Corps of Engineers receives millions in additional funding for flood risk management, navigation, restoration missions in Chesapeake Bay

Published June 11, 2018

BALTIMORE – The U.S. Army Corps of Engineers, Baltimore District, has received additional funding to dredge the Ocean City Inlet, reduce flood risk in New York, expand Poplar Island and begin design work at Mid-Bay Island.

This funding is through the 2018 Work Plan for the Army Civil Works Program, which is Congressionally-authorized funding specifically for the Corps in addition to funding outlined in the 2018 Administration’s Budget. Army Corps Headquarters is required to annually submit a Work Plan to Congress after a budget passes. Headquarters, working with the Office of Management and Budget, determines the allocation of these additional funds.

Work eligible for consideration for the additional funding generally includes projects, programs and activities funded in the three previous fiscal years with emphasis on ongoing work that can attain a significant milestone or produce significant outputs in the fiscal year. 

“This money is essential for us to continue our unique missions that help reduce flood risk and support the Chesapeake Bay, along with its economy and people,” said Col. Ed Chamberlayne, Baltimore District commander.

In addition to the $250,000 in the 2018 Budget, Baltimore District received $500,000 for maintenance dredging of the Ocean City Inlet navigation channel, bringing the total allocation for fiscal 2018 to $750,000. Dredge material will be placed offshore along Assateague Island, south of the inlet.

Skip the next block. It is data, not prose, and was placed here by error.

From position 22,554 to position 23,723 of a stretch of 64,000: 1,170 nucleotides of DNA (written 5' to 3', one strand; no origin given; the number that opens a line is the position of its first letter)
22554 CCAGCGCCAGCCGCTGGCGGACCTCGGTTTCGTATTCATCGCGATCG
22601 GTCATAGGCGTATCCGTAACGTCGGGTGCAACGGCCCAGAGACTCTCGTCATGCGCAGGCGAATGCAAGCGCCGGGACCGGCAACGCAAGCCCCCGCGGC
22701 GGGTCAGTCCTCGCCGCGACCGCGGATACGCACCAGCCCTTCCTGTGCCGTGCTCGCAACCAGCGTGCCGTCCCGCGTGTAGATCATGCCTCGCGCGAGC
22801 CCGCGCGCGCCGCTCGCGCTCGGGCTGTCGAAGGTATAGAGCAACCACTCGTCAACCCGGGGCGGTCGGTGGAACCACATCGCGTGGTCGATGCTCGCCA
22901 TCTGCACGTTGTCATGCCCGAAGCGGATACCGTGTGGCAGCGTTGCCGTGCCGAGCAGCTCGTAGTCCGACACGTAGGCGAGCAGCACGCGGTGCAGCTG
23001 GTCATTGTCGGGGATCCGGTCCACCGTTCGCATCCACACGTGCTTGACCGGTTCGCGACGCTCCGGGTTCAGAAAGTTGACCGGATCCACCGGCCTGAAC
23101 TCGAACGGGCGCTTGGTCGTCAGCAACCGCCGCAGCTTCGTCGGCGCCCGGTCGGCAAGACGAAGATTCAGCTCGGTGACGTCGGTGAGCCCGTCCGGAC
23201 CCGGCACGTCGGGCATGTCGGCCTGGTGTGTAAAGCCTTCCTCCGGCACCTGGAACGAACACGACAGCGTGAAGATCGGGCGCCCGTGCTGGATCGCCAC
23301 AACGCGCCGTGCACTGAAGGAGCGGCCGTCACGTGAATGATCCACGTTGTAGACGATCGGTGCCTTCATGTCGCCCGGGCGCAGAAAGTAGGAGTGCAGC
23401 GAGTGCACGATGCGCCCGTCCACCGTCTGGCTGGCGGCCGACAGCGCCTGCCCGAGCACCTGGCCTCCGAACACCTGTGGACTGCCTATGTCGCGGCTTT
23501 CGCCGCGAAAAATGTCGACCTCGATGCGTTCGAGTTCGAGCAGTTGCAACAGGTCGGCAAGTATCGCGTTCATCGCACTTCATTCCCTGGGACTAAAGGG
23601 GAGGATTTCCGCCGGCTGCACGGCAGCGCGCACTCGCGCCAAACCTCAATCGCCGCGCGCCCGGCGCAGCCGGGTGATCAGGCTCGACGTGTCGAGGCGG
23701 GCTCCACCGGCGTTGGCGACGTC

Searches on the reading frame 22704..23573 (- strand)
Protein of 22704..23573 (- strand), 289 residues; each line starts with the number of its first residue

The District also received $526,000 to complete the feasibility phase of the Upper Susquehanna River Basin Comprehensive Flood Damage Reduction Study for New York. In partnership with the New York State Department of Environmental Conservation, this study identifies flood risks and impacts, and recommends alternatives to reduce flood damages in the basin.

The final contract for expansion work at the Paul SSarbanes Ecosystem Restoration Project at Poplar Island is anticipated for award during the fiscal year with receipt of approximately $30.98 million in Work Plan funding. Around 90 percent of the material dredged from the Baltimore Harbor and Channels project to ensure safe navigation is placed on the once-diminishing Poplar Island. The final project, including the expansion, will contain about 68 million cubic yards of material, resulting in a total of 1,715 acres of remote island habitat.

Baltimore District received $644,000 for pre-construction engineering and design efforts for restoration of James and Barren islands (Mid-Bay) through the placement of dredged material. Design efforts could wrap up in less than four years with continued, optimal funding. Once constructed, these islands would replace Poplar Island as the site for dredge material placement from the Baltimore Harbor and Channels with the capacity to contain up to 95 million cubic yards of material over the course of 40 plus years.

“Poplar Island is the model for the beneficial use of dredged material not just nationally but internationally — and we can only hope to emulate this success at Mid-Bay,” said Chamberlayne. “Mid-Bay must be ready for material placement from the Baltimore Harbor and approach channels by 2027; it is critical for our long-term ability to maintain these essential channels and support the Maryland Port Administration and Port of Baltimore.”

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Sarah Lazo

Release no. 18-028